A film review by Craig J. Koban
NEVER BACK DOWN
2008, PG-13, 112 mins
2008, PG-13, 112 mins
Djimon Hounsou: Jean Roqua / Sean Ferris: Jake Taylor / Amber Heard: Baja Miller / Cam Gigandet: Ryan McDonald / Leslie Hope: Margot
Directed by Jeff Wadlow
There have been many a night where I lay listlessly awake in bed and contemplate whether or not a film would ever come out that combines a shoddy BEVERLEY HILLS 90210-esque high school melodrama with...the bloody and savage carnage of Mix Martial Arts (MMA). Well, my dreams and nocturnal prayers have been answered - NEVER BACK DOWN is that film, one that has a deceptively simple moral message:
If you’re a teen and have a problem that you’re having trouble
dealing with, you should kick, punch, and pummel it into malicious submission to get
some semblance of respect back.
certainly hard to sidestep overt sarcasm while attempting to seriously
discuss this film, maybe because it definitely has to be seen to be
It positively does not occupy a plane of normal reality that I have
encountered before – that of a disgruntled and angry young Floridian
teen with a heart of gold that engages in no-holds-barred UFC-like battles
of raging testosterone supremacy on the schoolyards and at lavish and posh
I especially chuckled at the notion that – at these same parties
– you will see luminous, super-model-like bikini babes inside the party
home and in the foray that’s the size of a football fiend you’ll
witness teenage beefcakes slug it out for MMA glory.
This is no ordinary film, to be sure:
NEVER BACK DOWN is a twisted and surreal hybrid of THE OC, a
1980’s John Hughes teen comedy, and FIGHT CLUB.
Perhaps even more
apparent is NEVER BACK DOWN’s overt willingness to never back down from
being a blatant pop culture rip-off.
Simply labeling this film as such would not do it justice.
I would more aptly and appropriately certify it as borderline
It’s whole plot, right down to specific characters, interactions,
themes, and plot threads are eerily similar to 1984’s gloriously
entertaining THE KARATE KID.
I grew dizzy just thinking about all of the parallels between that
film and NEVER BACK DOWN.
BACK DOWN (NBK) has a misunderstood and troubled lower class teen that
moves to Florida with his widowed mother for a new life.
THE KARATE KID’s (KK) adolescent hero left New Jersey to come to
teen has difficulty connecting with the affluent snobs that he attends
Ditto for KK.
- NBD’S hero is confronted by a fellow lecherous teen thug that is a master of Mix Martial Arts that takes a quick disliking of him. Ditto for KK, but with Karate instead.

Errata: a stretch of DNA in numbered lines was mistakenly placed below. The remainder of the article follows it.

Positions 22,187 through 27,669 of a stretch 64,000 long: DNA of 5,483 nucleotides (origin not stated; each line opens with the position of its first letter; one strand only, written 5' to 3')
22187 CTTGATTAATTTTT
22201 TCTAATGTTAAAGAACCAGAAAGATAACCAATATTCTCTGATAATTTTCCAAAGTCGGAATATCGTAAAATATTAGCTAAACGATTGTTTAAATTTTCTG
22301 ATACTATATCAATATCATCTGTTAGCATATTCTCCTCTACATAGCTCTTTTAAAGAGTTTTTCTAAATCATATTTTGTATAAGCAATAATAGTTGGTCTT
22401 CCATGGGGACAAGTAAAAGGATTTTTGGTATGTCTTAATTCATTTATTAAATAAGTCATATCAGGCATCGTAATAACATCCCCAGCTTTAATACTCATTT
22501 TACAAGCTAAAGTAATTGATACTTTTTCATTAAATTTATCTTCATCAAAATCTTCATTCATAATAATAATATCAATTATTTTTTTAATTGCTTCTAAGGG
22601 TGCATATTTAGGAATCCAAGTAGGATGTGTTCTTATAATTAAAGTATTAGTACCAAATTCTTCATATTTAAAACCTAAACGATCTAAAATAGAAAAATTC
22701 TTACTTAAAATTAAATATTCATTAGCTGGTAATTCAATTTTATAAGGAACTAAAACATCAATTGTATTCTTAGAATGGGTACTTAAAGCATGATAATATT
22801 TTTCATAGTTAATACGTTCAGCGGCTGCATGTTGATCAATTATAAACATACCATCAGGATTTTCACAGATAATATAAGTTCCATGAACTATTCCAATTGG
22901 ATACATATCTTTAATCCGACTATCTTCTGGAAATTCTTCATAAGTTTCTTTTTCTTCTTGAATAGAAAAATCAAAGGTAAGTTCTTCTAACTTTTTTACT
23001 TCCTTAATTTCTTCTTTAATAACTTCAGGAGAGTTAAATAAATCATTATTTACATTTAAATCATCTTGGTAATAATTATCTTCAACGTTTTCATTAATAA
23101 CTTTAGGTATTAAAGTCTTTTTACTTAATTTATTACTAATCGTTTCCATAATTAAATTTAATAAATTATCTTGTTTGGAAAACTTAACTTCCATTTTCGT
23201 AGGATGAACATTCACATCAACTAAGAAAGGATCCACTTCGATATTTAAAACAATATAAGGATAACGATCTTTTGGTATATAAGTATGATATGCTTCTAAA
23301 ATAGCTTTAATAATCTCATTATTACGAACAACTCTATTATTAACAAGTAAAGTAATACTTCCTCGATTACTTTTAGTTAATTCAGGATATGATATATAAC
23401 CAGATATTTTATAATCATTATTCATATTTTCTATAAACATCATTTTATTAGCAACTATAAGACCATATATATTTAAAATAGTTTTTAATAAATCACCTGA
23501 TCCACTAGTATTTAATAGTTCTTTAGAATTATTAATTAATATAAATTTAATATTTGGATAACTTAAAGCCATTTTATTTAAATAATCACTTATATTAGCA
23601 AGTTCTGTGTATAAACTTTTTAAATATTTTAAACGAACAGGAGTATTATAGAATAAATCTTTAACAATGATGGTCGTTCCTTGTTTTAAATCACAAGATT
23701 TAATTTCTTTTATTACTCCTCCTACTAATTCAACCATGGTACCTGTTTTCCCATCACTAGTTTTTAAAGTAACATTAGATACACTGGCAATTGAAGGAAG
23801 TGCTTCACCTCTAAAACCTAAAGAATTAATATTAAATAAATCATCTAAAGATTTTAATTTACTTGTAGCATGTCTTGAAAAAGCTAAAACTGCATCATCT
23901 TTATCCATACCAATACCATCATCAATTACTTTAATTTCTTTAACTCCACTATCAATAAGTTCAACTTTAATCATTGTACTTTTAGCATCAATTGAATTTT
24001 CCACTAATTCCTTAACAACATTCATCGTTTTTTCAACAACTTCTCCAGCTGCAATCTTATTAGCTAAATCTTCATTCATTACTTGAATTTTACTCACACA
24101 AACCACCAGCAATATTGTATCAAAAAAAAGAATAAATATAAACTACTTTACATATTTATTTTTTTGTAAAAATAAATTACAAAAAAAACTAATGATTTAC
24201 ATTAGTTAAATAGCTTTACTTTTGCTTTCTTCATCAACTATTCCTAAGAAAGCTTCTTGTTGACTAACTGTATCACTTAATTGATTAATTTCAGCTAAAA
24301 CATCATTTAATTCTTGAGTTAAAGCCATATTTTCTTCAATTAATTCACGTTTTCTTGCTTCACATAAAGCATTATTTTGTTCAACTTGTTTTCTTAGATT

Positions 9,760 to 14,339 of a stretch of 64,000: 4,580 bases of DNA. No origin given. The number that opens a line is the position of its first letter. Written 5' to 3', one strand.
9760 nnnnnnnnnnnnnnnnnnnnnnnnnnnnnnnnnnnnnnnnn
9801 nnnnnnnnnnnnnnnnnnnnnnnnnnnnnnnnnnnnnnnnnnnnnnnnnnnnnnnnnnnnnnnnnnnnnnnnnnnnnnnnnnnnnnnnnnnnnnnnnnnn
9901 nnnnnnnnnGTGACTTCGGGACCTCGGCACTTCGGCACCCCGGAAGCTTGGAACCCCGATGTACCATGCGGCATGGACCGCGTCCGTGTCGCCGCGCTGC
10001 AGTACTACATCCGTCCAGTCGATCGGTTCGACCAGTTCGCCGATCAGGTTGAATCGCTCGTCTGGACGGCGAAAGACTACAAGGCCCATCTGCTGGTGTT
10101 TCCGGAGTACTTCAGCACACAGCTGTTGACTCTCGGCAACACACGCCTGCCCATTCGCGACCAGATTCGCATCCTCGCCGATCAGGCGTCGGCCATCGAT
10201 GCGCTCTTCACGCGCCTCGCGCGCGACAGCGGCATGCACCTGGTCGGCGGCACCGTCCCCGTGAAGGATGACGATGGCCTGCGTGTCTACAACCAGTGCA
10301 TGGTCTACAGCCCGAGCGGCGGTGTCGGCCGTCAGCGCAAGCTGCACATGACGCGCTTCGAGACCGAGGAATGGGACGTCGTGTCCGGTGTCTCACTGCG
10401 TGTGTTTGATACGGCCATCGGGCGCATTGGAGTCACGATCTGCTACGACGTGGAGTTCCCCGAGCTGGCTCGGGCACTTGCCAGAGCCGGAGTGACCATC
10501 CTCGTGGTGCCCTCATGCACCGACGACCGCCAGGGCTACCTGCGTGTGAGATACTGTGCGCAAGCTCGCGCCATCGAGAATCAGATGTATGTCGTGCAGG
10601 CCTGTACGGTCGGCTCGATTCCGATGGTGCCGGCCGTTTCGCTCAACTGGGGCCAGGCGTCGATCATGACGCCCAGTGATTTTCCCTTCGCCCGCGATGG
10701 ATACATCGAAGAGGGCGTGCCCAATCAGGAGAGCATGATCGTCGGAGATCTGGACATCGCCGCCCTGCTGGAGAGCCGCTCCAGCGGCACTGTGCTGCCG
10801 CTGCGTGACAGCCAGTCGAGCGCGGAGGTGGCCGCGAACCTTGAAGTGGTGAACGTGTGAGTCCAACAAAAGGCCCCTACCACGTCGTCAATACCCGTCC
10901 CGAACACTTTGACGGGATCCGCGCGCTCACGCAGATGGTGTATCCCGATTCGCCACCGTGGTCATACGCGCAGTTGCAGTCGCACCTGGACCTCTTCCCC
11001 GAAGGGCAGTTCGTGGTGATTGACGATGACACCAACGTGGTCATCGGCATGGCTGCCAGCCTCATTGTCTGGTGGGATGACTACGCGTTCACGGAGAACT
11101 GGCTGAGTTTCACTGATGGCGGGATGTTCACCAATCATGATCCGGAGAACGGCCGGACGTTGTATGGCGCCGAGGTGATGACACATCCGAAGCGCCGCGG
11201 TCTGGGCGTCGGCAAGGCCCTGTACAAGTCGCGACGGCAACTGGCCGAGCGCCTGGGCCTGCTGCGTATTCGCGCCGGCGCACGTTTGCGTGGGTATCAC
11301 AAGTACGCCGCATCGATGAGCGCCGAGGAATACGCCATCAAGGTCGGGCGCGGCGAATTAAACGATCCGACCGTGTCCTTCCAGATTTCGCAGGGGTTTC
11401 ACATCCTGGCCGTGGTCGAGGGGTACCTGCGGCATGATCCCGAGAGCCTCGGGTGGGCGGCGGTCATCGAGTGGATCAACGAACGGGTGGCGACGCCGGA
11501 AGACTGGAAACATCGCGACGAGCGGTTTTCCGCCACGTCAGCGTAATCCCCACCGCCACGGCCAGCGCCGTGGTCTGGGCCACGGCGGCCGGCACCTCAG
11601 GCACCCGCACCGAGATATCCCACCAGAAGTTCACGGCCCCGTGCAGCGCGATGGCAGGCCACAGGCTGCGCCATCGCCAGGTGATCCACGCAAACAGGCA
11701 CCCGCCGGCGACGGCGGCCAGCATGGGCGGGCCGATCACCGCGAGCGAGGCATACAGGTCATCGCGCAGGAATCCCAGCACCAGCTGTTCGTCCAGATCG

hero swallows his pride early on by challenging the villainous – and
more skilled – baddie to a MMA fight at a party and gets thoroughly
Ditto for KK.
resident blond bombshell that just happens to be the ex of the evil teen
antagonist severely complicates matters for NBD's hero by befriending him. Ditto
hero decides that the only way to defend his lost honor and pride is to
seek out the tutelage of a local enigmatic martial arts master.
The master has a strict
“I teach for defense only” theology and this conflicts with the
vengeful yearnings of the hero. Ditto for KK.
hero and teacher develop a love/hate relationship, but they slowly learn
to bond and understand and reveal to one another their own respective
Ditto for KK.
culminates in a winner-take-all tournament where the hero faces the
villain, suffers from the obligatory injury in combat that threatens his
chances, but nonetheless proceeds to an audience friendly conclusion that
can be seen from a mile away.
Ditto for KK.
The plot is this:
Jake Tyler (Sean Ferris, looking at times astonishingly like an early
80’s Tom Cruise) is an angry teen with a hot temper.
It seems that his dad was killed in a drunk driving accident that
he may or may not have caused.
Because he has “issues” back home, his mother decides to move
the family to Orlando.
While there Jake comes face to face with the resident tough guy,
Ryan McCarthy (Cam Gigandet), who wants to make mincemeat of this newbie
course, he does so in neo-Cobra-Kai fashion.
and battered he is, Jake has a few friends in the form of the tech geeky